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Judge in Disney-DeSantis case steps down over family’s Disney stock


The federal judge overseeing Walt Disney’s lawsuit against Florida Gov. Ron DeSantis has removed himself from the case — claiming that he has a conflict because a member of the family owns stock within the media giant.

Judge Mark E. Walker, the chief judge for the US District Court for the Northern District of Florida, said he’ll not preside over the case because “a relative inside the third degree” — meaning it may very well be Walker’s great grandchildren, first cousin or great-aunt, for instance — owns 30 shares of the Mouse House.

The case will now go before Judge Allen Winsor, a Republican who was nominated to the bench in 2019 by DeSantis’ GOP rival President Donald Trump.

“I don’t think it likely that the end result of this litigation would substantially affect The Walt Disney Company’s share price,” Walker said within the late Thursday filing.

“I decide to err on the side of caution — which, here, can be the side of judicial integrity — and disqualify myself,” he added.

He insisted within the court documents that he made the choice to go away the case due to his “ethical obligations,” and never due to DeSantis’ efforts to disqualify him.

Judge Mark E. Walker has stepped down from presiding over Disney’s lawsuit against Florida Gov. Ron DeSantis because a relative owns 30 shares in Mouse House stock.Tallahassee Democrat-USA TODAY NETWORK

DeSantis filed a motion on May 19 in Tallahassee federal court to remove Walker from the case, citing bias after the judge reportedly referred to the Disney-DeSantis lawsuit during hearings for other free speech cases.

“In truth, I find the motion is nothing greater than rank judge-shopping,” Walker, who President Barack Obama nominated to the federal bench in 2012 and is now chief of the district, added within the filing.

Walker previously ruled against DeSantis in 2022 — when he tossed a First Amendment lawsuit filed by Florida professors that challenged a latest law establishing a survey about “mental freedom and viewpoint diversity” on state campuses.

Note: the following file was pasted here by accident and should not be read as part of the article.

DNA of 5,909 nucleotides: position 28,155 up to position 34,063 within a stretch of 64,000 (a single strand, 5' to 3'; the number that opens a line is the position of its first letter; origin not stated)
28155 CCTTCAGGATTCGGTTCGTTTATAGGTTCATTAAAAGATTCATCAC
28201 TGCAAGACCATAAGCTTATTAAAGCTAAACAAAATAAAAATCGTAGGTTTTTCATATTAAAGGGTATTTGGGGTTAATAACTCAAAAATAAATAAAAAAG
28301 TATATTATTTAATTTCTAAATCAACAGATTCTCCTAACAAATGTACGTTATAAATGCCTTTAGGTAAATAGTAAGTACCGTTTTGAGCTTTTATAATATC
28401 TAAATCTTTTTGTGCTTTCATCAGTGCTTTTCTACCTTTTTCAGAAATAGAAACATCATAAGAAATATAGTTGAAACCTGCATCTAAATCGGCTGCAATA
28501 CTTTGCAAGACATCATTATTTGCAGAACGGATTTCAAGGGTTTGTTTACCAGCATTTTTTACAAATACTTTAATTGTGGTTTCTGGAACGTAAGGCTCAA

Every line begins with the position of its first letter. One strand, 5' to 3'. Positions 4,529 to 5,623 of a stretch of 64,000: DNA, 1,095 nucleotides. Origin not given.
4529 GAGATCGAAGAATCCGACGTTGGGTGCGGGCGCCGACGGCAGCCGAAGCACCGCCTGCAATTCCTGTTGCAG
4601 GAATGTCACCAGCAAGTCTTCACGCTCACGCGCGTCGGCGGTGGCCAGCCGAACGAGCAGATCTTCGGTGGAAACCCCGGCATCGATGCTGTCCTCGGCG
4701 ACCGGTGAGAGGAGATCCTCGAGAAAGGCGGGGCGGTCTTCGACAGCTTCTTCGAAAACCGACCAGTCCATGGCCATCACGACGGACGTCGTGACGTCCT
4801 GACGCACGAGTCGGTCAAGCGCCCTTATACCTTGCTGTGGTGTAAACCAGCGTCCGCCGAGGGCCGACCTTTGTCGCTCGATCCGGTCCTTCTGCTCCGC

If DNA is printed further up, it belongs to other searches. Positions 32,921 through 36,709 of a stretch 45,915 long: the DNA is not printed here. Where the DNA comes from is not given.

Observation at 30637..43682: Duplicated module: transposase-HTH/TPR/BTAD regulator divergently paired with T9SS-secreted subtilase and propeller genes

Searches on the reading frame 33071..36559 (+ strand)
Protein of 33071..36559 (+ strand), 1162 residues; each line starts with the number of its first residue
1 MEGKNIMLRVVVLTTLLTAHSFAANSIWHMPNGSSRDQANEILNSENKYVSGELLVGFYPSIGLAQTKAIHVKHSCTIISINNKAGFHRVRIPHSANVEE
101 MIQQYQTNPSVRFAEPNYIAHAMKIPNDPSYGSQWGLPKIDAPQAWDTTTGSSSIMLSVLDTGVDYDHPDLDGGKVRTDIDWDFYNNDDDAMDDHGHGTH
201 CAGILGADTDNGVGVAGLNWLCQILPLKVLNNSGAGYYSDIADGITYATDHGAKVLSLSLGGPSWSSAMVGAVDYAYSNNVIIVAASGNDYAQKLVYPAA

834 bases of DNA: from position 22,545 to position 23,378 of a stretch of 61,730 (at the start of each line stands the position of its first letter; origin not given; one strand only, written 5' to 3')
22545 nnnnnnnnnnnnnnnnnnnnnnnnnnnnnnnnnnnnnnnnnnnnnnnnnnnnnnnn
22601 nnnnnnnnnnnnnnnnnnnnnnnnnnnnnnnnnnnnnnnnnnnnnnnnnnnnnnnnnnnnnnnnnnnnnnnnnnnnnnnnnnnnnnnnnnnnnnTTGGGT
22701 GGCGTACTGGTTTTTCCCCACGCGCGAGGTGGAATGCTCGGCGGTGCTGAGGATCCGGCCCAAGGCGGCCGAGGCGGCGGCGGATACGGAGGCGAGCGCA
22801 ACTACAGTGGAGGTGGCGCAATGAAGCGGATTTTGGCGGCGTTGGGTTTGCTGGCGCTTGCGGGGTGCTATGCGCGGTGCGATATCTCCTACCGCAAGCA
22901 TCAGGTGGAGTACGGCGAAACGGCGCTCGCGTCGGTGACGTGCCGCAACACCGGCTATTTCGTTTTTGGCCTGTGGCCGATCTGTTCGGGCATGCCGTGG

Walker has been overseeing the First Amendment lawsuit filed by Disney against the Florida governor for the reason that theme park’s feud with DeSantis began in late April.

DeSantis' year-long feud with Disney started when the media company opposed the governor's DeSantis’ year-long feud with Disney began when the media company opposed the governor’s “Don’t Say Gay” law, which bans teachers from talking about sexual orientation and gender for all public school students.Kyle Mazza/SOPA Images/Shutterstock

The lawsuit alleges that DeSantis and his appointees violated the corporate’s right to free speech, in addition to the contracts clause, after he dissolved the corporate’s longtime special tax district overseeing its Orlando-area theme parks.

The scrapped Reedy Creek District had previously been controlled by Disney supporters after Disney opposed Florida laws that critics have dubbed “Don’t Say Gay,” which bans teachers from talking about sexual orientation and gender for all public school students.

The district is now overseen by the Central Florida Tourism Oversight District, which DeSantis has equipped with longtime allies that voted to adopt a code enforcement program where park attractions will likely be subject to fines of as much as $500 a day.

DeSantis — who announced his 2024 presidential candidacy on May 24 via a botched Twitter Spaces event — has publicly said there’s a “zero” probability the state will back down in its fight against Disney.

“They’re going to live under the identical laws as everybody else. They’re going to pay their fair proportion of taxes and so they’re not going to control themselves. We the individuals are going to control, and to place one corporation on a pedestal and allow them to be exempt from the laws isn’t good policy,” DeSantis said while chatting with a crowd of Recent Hampshire voters last month.

In retaliation, Disney pulled the plug on an almost $900 million development project in Florida that may have brought 2,000 high-paying jobs to the state.

DeSantis has scrapped Disney's Reedy Creek District -- a special tax district that oversees the Orlando-area theme parks -- and instead tapped the Central Florida Tourism Oversight District to govern the parks.DeSantis has scrapped Disney’s Reedy Creek District — a special tax district that oversees the Orlando-area theme parks — and as a substitute tapped the Central Florida Tourism Oversight District to control the parks.AFP via Getty Images

Employees were set to relocate from California to the Florida campus — positioned within the Lake Nona region about 20 miles from the Magic Kingdom — but were informed that the project was halted in an email from Josh D’Amaro, Walt Disney Parks and Resorts chairperson, last month.

The roles, some as Disney characters and “Imagineers,” had a mean salary of $120,000, in accordance with an estimate from the Florida Department of Economic Opportunity.

Disney currently employs greater than 75,000 people within the Orlando area.

“Does the state want us to take a position more, employ more people, and pay more taxes, or not?” Disney CEO Robert Iger said on an earnings-related conference call with analysts in mid-May.

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